Apparently, people with addictions didn't go to rehab in the 1960s. They went to a "sanitarium." So that's where Neely ends up for the movie's most hilarious sequence. One minute she's restrained to a bed screaming, "I need a doll!" -- a line that absolutely no one, including Meryl Streep, could successfully deliver -- and within minutes she's at the sanitarium's social hour, asking the band (the band!) to accompany her on a tune that will eventually turn into a duet with Jennifer's husband, Tony Polar, who's living in the same sanitarium... because in this movie people with addictions and people with debilitating hereditary medical conditions would certainly be treated at the very same institution.
Speaking of Tony Polar, when his sister sees him lusting for Jennifer early in the film, she says the kind of thing any sister who's been hiding your rare hereditary condition from you your entire life would say: "At night, all cats are gray." That's some wisdom, right there.
Patty Duke (The Miracle Worker) and Susan Hayward (I Want to Live!) both had Oscars when they made this film. It's almost like the director said to himself, "Well, they have Oscars, so I should just let them act." Hayward, 30 years older than Duke at the time, stepped into the role of Helen Lawson at the last minute when Judy Garland was fired. She's so bad, it's almost breathtaking. Perhaps the lack of preparation time combined with tone deaf writing and direction undermined her performance. I can't imagine Judy Garland making this work either; it's a one-note, unsympathetic role. But Patty Duke, all of 20 when she made this movie, chews the scenery like some kind of hybrid woodpecker-termite freak of nature. Somewhere around the hour and a half mark, she barges into Anne and Lyon's California beach house, tosses off a number of insults and heads to the liquor cabinet for a doll chaser. In the film's one singular moment of incontestable authenticity, long-suffering Anne tells it like it is: "Neely, you're being obnoxious." It might just be the greatest understatement in cinema history (and there were 30 more minutes of crying, screaming, boozing, pill-popping and wig-snatching to go for Neely).
And about those dolls. Pill bottles show up everywhere, magically. None of these characters ever see a doctor or visit a pharmacy to fill a prescription. The same generic-looking red pills they take in New York are just as freely and wondrously available when everyone relocates to California.
One last thing: Sharon Tate. Poor Sharon Tate. If you don't know what happened to her, Google it. Heartbreaking.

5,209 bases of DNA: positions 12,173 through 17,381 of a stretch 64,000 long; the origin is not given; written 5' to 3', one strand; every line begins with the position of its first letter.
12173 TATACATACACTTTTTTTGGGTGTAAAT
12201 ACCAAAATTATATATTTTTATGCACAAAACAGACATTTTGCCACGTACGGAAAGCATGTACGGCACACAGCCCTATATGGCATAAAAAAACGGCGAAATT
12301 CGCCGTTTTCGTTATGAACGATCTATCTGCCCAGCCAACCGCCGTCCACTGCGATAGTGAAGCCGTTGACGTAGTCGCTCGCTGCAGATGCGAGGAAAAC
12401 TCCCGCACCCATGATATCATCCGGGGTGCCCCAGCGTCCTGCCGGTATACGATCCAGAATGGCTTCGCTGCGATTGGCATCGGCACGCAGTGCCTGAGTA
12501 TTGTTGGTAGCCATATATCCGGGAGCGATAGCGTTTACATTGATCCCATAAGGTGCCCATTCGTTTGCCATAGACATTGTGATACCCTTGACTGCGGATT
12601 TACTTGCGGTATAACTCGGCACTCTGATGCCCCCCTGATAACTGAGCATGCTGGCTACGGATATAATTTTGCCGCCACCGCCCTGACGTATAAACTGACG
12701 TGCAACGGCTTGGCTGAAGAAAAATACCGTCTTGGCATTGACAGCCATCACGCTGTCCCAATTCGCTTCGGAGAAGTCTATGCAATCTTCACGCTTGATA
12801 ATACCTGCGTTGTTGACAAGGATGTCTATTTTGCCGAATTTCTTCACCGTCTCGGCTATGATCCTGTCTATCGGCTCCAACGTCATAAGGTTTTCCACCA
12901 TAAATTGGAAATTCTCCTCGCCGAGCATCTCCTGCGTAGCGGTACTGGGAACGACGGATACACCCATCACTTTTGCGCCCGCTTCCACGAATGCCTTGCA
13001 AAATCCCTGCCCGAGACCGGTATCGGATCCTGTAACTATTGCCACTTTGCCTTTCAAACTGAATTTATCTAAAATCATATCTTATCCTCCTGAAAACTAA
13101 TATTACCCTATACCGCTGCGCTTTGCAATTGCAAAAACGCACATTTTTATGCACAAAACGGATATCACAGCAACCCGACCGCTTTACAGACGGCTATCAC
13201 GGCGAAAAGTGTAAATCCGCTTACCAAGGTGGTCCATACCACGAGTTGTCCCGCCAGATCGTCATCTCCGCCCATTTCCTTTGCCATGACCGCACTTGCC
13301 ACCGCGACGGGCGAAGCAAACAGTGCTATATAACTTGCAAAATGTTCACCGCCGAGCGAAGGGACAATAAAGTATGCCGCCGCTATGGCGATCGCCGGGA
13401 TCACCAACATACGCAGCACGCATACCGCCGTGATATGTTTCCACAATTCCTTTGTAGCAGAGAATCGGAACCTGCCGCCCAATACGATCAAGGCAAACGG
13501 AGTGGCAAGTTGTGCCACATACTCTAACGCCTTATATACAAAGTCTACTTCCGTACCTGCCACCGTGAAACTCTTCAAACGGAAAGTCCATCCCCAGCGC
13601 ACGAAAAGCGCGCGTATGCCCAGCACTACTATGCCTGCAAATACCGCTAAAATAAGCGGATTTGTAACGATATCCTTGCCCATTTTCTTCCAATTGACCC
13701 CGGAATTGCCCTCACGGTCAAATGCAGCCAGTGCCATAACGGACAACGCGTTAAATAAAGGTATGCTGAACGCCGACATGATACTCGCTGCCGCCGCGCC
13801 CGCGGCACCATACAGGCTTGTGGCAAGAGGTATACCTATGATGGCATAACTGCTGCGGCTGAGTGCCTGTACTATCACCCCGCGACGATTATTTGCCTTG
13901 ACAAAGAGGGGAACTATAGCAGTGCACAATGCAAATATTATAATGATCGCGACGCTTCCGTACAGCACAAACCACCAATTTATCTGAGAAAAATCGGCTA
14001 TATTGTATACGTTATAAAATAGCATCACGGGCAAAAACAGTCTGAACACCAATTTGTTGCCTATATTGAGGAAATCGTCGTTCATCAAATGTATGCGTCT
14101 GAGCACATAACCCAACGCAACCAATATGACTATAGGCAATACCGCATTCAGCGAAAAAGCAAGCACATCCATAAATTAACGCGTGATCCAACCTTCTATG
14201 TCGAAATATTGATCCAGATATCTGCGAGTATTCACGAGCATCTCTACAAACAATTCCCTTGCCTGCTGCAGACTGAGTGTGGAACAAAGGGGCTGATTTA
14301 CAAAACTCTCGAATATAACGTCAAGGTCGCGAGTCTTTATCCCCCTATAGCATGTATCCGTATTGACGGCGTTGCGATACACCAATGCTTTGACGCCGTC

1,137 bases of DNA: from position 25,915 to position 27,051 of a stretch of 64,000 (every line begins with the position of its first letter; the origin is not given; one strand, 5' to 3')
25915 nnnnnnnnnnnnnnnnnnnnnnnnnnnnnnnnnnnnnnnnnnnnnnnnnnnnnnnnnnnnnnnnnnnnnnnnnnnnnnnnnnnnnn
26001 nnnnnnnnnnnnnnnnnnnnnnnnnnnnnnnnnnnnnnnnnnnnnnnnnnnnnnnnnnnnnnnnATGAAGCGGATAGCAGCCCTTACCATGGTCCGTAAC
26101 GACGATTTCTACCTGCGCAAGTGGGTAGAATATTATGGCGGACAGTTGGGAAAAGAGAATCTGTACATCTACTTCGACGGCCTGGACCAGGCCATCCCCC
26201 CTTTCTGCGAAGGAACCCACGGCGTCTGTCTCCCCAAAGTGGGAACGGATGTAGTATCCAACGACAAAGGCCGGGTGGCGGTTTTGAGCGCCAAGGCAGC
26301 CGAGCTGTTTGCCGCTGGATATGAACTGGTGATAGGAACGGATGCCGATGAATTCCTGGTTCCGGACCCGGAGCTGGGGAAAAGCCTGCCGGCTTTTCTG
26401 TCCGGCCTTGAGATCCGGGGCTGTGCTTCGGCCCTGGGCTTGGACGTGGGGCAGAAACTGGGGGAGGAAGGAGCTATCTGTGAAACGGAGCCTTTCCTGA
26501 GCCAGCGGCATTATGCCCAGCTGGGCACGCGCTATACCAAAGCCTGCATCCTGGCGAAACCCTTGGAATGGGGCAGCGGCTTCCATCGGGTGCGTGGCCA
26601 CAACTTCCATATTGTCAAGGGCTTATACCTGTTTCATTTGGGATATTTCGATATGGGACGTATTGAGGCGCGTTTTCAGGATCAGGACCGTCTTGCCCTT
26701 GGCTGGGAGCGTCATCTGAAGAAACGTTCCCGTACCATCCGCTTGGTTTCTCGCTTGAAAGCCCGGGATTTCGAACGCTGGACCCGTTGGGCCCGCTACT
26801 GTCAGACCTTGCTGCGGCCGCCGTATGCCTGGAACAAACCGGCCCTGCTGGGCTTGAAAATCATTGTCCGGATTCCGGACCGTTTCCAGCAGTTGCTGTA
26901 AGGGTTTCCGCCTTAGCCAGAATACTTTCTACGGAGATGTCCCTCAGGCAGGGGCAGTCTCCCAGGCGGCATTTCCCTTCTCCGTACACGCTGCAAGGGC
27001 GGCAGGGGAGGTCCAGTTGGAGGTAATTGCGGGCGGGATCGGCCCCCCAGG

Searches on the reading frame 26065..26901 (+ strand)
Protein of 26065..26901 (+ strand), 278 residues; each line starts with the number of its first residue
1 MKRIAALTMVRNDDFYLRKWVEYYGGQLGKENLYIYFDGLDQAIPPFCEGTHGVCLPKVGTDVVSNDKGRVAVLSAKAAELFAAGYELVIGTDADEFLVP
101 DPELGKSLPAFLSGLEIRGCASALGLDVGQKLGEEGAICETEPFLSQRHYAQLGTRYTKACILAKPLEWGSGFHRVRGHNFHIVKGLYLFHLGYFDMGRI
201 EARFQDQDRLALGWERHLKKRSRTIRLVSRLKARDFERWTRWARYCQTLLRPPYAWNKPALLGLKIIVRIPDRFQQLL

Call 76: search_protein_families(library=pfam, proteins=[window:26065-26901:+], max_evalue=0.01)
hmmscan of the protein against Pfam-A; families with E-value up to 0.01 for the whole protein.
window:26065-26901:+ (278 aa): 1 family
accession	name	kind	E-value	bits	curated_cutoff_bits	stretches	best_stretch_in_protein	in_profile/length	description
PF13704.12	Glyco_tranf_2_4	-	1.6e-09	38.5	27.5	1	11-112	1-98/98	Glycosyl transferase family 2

Stray Gay Observations: Many of the hairstyles are works of art. At times I was so mesmerized by the hair, I had to back up the disc to catch the dialogue. The costumes were designed by someone named Travilla, a multiple Oscar nominee (but not for this movie). If you've ever wondered what inspires a young gay boy in Ohio to put on a wig and a dress and steal his mother's makeup, this movie is your answer. It's like a tutorial for drag queens.
Valley of the Dolls does something interesting for its time: it acknowledges the existence of gay men over and over again, a revolutionary thing in 1967. One male character snorts, "Only in Hollywood do women faint because some queer deigns to design their clothes." Another remarks, "You know how bitchy fags can be." You can't even be offended by a line like that because the screenwriters have apparently forgotten that their movie contains the Helen Lawson and Neely O'Hara characters, two unadulterated bitches. In fact, the movie fails to present us with even one bitchy fag. Late in the film, Neely stumbles around San Francisco and still doesn't run into a single bitchy fag.
Oh, and if I died and had the opportunity to return to Earth as a woman, I'd be Barbara Parkins. At the very least, I'd want to have her voice. The way she pronounces obnoxious is so civilized.
The Lust Factor: I wasn't particularly attracted to any of the men in this film. Your results may vary.
Before They Were Famous: Toward the end of the film, Richard Dreyfuss (Jaws, Close Encounters of the Third Kind, The Goodbye Girl) turns up briefly as a theater stagehand. Unfortunately, he doesn't do or say anything memorable at all. He's just really cute.
Should You See It? Immediately. With friends of any gender or sexual orientation. Scandalous, critically reviled and hugely successful in 1967, it's a renowned camp classic today. For anyone who doesn't know what camp is, here's a simple explanation. Camp is what happens when a bunch of creative people come together to make a serious drama, but something goes monumentally awry in the process and they unintentionally make a comedy... and they don't know it until the audience starts laughing in all the wrong places.
Next Week: Some Like it Hot (1959)